Instead of blindly combining the soft and hard labels, the student network needs to be critical about the knowledge infused by the teacher network, i.e., to judge whether the class posteriors are accurate or not before learning from them. One natural judgment is that the teacher’s knowledge is deemed accurate when it correctly predicts the ground truth given the input samples, and deemed inaccurate otherwise. Therefore, the training target for the student model should be conditioned on the correctness of the teacher’s prediction, i.e., the student network exclusively uses the soft posteriors from the teacher as the training target when the teacher is correct and uses the hard label instead when the teacher is wrong as shown in Fig. 1.
In other words, assuming to be the sequence of conditional class label vectors used as the target to train the student network, the element of becomes
under conditional T/S learning. That is to say, the conditional class label is a soft vector of class posteriors if the teacher is correct and a hard one-hot vector if the teacher is wrong. The loss function to be minimized is formulated as the cross-entropy between the conditional class labels and the class posteriors generated by the student network as follows:
The student network parameters are optimized through standard back propagation with stochastic gradient decent. With conditional T/S learning, the student can learn from only the selected accurate knowledge generated by the teacher while simultaneously take advantage of the well-preserved probabilistic relationships among different classes and is thus expected to achieve improved performance in classification tasks.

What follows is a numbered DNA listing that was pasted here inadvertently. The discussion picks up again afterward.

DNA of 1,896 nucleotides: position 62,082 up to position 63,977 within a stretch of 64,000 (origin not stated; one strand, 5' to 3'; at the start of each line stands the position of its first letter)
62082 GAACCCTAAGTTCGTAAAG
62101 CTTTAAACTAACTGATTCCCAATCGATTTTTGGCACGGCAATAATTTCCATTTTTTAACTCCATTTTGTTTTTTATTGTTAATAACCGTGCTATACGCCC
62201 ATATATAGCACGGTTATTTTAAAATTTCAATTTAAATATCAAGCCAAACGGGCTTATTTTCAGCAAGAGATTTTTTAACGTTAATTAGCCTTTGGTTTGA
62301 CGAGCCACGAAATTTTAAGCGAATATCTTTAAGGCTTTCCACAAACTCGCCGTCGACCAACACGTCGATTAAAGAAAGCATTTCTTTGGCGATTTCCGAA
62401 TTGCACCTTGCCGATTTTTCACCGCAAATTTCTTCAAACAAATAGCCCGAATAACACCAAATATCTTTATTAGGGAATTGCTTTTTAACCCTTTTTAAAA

4 Conditional T/S Learning for Acoustic Model Adaptation
With the advent of deep acoustic models, the performance of ASR has been greatly improved [16, 17, 18].A deep acoustic model takes the speech frames as the input and predicts the corresponding senone posteriors at the output layer. To achieve robust ASR over different domains and speakers, we apply conditional T/S learning to the domain and speaker adaptation of deep acoustic models. In these tasks, both teacher and student networks represent deep acoustic models, and are sequences of input speech frames, and denotes one senone in the set of all possible senones predicted by the teacher and student acoustic models.
4.1 Conditional T/S Learning for Domain Adaptation